My apartment recently flooded because of a massive storm in Bengaluru, where I live. Without electricity or water for days, my family and I had to move immediately to a hotel. Thanks to my wife’s intuition and insistence, I removed my car from the basement. Otherwise, we might now be without a car.

As a researcher working on a report about how technology can offer enterprises effective solutions for sustainability efforts, this personal experience reinforced quite a few realities that were previously only “theoretical” ideas. The biggest one: sustainability is not optional. We must all take action and the time to act is now.


The cost of dealing with the consequences, collectively and individually, is far higher than any investments to prevent or manage environmental changes. And we are all stakeholders—we need collective action from businesses, governments, individuals and others.

Bengaluru has seen drastic change in the city’s landscape over the last few decades. From 68% vegetation cover in 1973, today the city has 93% built-up area, reducing the vegetation cover to only 3%. But Bengaluru is not an exception in facing extreme weather events. The realities of climate change combined with local weather patterns are increasingly wreaking havoc across the globe. A recent WEF report identified extreme weather events as the second highest risk over the next decade, second only to climate change.

Businesses, too, are facing the consequences. Interruptions in the supply chain caused by extreme weather events are a significant concern for nearly half the CEOs, according to the UNGC-Accenture CEO study.

The good news is that digital technology and tools are ready to offer solutions to many of the complex challenges companies face. Our recent report titled “Uniting Technology and Sustainability” shows that technology will be a fundamental driver of sustainability.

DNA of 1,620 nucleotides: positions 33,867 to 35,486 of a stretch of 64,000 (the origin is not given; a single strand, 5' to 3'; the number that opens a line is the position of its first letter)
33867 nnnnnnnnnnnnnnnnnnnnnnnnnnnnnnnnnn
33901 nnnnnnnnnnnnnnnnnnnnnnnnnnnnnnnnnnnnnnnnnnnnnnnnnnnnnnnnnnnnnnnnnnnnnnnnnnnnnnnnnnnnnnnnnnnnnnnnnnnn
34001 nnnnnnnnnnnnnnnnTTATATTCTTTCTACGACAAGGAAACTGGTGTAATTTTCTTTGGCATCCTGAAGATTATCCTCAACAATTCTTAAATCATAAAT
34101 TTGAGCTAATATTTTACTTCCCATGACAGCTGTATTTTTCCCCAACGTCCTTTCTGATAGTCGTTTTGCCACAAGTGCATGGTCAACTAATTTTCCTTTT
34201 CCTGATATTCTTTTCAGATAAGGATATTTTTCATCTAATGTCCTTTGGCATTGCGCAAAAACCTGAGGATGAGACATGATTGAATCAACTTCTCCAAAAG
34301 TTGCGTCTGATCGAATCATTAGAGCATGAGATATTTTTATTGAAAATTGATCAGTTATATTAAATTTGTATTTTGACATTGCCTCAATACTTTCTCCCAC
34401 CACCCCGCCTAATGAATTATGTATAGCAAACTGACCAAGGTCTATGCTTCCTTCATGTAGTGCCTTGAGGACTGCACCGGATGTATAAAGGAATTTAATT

The concern is that 93% of businesses have not yet fully integrated their sustainability and technology strategies. Businesses can, and should, “ACT NOW” (Adapt. Conserve. Trace. Network. Operationalize. Weigh) to unite their sustainability and technology strategies. Here are some ways to act immediately.


We will have to face the consequences of our past action as climate change turns natural stabilizing feedback loops into amplifying feedback loops. Predictive tools can help forecast the risks from climate change and extreme weather events to a company’s facilities and operations as a step towards developing detailed action plan for mitigating its impact. One Concern, a resilience analytics technology company, has collected millions of data points on windstorm, earthquake and flood risks to create a digital twin that can model the disaster exposure of a company’s facility as well as the network it depends on, such as highways and power grids.


There are several actions businesses can take to conserve energy, natural ecosystems and biodiversity as they look to meet their net zero targets. Technology is a powerful ally—as our research shows, 70% of companies that successfully reduced emissions in their production and operations used AI, while 69% said that cloud was a key enabler.